The following wouldn't be of much significance even for the "Flu Obsessed" except for the part that I bolded.
From The Himalayan Times [credit Crof @ H5N1]
THT Online Nepalgunj, August 3:
At least 50 people of Banaghusra in Basudevpur Village Development Committee of Banke district have been suffering from an unknown disease.
Headache, dizziness, fever, cough and diarrhoea are symptoms of this disease, Mansoor Khan, a local, said, adding that the disease has been afflicting senior citizens and children the most. Raju Sunar of Basudevpur 4 said, "Though we have informed the sub-health post based in the village about the disease, it has not sent health workers to diagnose the ailment and treat the patients."
Meanwhile, officer of the District Public Health Office, Om Upadhyaya, pledged to send a team of health workers to Banaghusra. Basudevpur VDC lies near the township of Nepalgunj.
The reason the bolded part holds significance for me is because most endemic diseases, of which there are many in this corner of the world, effect children the most, if not almost exclusively. The sentence reads "senior citizens and children the most", suggesting that those in between may be suffering sickness as well, albeit, at a lesser rate or severity.
A disease that affects more than one cohort is suggests a pathogen that the population has no preexisting immunity to, or a non-infectious pathogen acquired via the environment.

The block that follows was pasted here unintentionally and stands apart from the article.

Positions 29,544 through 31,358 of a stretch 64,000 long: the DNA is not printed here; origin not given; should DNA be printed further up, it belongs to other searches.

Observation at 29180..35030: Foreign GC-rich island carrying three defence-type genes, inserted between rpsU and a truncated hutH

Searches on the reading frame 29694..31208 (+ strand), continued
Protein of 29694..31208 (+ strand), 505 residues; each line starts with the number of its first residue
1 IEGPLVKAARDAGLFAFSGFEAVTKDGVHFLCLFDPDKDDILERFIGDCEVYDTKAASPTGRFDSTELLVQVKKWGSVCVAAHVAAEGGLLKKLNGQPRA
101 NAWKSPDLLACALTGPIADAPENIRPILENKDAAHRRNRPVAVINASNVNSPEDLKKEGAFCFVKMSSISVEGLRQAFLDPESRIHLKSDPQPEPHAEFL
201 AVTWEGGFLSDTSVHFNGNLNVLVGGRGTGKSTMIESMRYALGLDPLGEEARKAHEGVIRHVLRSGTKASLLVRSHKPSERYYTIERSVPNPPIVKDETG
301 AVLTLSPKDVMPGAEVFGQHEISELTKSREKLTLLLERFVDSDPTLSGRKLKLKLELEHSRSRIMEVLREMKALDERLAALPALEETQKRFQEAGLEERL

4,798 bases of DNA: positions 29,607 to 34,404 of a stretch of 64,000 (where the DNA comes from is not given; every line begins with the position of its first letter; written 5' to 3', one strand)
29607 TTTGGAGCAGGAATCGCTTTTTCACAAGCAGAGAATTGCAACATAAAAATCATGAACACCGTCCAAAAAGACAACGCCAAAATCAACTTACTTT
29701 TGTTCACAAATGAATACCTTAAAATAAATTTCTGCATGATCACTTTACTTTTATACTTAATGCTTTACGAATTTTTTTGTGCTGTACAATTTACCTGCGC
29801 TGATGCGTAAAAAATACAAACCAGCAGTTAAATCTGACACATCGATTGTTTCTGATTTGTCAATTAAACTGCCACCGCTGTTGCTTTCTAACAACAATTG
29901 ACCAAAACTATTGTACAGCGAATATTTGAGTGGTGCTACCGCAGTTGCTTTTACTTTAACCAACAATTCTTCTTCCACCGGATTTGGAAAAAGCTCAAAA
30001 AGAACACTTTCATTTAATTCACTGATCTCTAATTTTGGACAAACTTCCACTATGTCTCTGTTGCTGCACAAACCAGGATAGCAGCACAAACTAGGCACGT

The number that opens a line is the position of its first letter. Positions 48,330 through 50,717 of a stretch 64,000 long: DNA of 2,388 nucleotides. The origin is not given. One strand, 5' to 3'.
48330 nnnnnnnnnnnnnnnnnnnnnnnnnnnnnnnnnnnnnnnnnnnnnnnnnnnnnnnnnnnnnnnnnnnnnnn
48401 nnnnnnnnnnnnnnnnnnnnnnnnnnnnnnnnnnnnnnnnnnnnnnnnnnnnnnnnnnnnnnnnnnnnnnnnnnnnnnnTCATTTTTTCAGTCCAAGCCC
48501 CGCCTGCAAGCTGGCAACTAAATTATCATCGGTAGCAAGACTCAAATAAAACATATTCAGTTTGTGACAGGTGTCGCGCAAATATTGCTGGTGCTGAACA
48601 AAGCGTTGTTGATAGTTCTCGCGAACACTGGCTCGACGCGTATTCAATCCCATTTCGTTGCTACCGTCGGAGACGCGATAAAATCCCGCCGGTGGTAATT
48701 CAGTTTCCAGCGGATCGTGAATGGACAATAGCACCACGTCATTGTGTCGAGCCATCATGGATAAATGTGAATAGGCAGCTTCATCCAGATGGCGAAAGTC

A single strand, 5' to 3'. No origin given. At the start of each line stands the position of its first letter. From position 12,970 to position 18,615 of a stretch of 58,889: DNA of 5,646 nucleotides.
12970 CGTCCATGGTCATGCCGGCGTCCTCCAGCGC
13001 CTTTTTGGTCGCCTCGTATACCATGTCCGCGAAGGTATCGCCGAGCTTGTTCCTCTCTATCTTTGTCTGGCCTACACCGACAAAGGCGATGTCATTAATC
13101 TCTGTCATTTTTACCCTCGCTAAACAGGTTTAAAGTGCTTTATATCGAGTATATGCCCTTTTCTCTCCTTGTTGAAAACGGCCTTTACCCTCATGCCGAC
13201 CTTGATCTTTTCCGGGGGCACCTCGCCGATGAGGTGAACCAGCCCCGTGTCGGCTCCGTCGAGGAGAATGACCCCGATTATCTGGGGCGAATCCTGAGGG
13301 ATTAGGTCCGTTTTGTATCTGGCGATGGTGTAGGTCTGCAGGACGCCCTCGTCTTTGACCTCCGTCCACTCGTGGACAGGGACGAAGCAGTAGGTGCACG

A story from Nepal Horizons from Friday:
Nepal Horizons Reporter
Aug 2, 2008: An outbreak of an unidentified disease has affected 300 villagers in Basudevpur VDC of Banke district.
The sick people are showing symptoms such as headache, fever and diarrhea. A team of health workers led by Agat Shahi today treated the patients and distributed medicines free of cost. Shahi said that they have examined 215 patients and taken blood from three persons affected by Malaria for further test.
Neither story mentions any deaths, nor do they mention life-threatening illness, just illness of an unknown cause. It could be one of any number of illnesses, and H5N1 is not a likely candidate, but it is not completely out of the realm of possibility.
As I've noted before, at least we are getting word of an outbreak that might be something that would be concern to us in the "wider world". But even if this is of no concern to us (in the wider-world) we learn about issues and conditions faced by people in places we've likely never heard of, and perchance take that opportunity to realize that what effects a village in Nepal might, at some point, come tapping at our own door.
Villagers in Basudevpur are our "neighbors" in this interconnected world of ours, so we watch and hope for a quick resolution with a positive outcome. We hope for this for the villagers – and selfishly – for their "neighbors"